Contract cheating legislation: it’s the for-profit providers the government wants caught  

The government’s bill was introduced into parliament yesterday

It primarily targets commercial providers.

Why it’s needed: “Providing an academic cheating service … undermines the integrity of Australia’s higher education system and can have serious consequences,” the explanatory memorandum for the Bill states.

What it does: There are “serious consequences” for people convicted as well. Commercial providers could cop a custodial sentence. Non-commercial help can carry a fine of “500 penalty units.” A Commonwealth “penalty unit” is presently $210, making the fine $105 000 in real money.

Who is not prime targets:  Critics have warned the legislation can unreasonably capture family and friends helping with a students’ assignment, (CMM July 1). But people proofing somebody else’s work will not be a top priority. The Tertiary Education Quality and Standards Agency will investigate contract cheating and CEO Anthony McClaran says “it has neither the resources nor intention to approach the problem in this way.” (CMM November 28). Plus, the bill applies to “undertaking of work for students (which) forms a substantial part of, an assessment task that students are required to personally undertake.”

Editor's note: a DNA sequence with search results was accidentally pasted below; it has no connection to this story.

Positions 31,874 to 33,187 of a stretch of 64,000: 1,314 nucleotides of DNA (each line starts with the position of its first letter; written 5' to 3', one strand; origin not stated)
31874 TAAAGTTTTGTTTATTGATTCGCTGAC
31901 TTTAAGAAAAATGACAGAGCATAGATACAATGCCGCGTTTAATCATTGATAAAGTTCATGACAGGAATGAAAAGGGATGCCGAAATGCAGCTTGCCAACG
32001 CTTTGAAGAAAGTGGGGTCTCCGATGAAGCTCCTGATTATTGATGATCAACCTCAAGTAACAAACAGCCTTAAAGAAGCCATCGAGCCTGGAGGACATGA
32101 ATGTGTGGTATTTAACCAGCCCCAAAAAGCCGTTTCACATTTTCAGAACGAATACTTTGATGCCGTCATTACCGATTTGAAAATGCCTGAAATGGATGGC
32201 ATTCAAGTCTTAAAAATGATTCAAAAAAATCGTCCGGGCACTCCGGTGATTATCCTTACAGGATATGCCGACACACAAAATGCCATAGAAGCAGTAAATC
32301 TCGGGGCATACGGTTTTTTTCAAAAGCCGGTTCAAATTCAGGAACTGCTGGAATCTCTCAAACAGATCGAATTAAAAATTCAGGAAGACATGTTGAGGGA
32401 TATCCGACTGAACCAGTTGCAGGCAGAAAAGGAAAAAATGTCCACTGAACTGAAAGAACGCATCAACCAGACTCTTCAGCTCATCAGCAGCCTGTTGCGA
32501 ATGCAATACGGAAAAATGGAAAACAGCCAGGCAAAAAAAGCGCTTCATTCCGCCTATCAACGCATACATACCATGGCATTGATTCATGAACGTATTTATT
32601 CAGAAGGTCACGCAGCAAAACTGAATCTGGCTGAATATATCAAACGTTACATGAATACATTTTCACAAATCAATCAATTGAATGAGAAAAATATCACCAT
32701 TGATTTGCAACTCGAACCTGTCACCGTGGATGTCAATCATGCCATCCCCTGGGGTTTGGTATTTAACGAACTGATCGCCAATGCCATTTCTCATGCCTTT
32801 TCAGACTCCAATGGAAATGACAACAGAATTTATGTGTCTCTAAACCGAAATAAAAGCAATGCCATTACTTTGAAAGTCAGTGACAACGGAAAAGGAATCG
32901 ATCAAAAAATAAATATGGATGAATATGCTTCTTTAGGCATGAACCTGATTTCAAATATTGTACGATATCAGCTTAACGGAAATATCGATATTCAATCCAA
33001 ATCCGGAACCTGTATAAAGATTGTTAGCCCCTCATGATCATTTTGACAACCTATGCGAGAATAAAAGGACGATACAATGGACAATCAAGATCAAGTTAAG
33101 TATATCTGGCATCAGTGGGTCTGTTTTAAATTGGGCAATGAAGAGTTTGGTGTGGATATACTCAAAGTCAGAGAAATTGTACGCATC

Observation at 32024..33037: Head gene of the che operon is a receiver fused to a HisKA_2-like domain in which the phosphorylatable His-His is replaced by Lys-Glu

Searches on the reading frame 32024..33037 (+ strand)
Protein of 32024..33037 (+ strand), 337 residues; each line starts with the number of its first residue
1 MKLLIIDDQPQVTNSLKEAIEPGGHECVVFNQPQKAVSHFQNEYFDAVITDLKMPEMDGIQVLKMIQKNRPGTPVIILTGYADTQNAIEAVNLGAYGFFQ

How substantial is substantial:   The explanatory memorandum spells it out “In practice, this means that incidental or inconsequential assistance, advice or example answers that might be offered to a student are not at risk of being captured by the new offence provisions. Any assistance that did not change the intent or meaning of the student’s work would not be prohibited by the Bill. For example, while editing of a student’s work by a third party might be prohibited by institutional policy, it would not be prohibited by the Bill so long as it didn’t represent a substantial part of the work.


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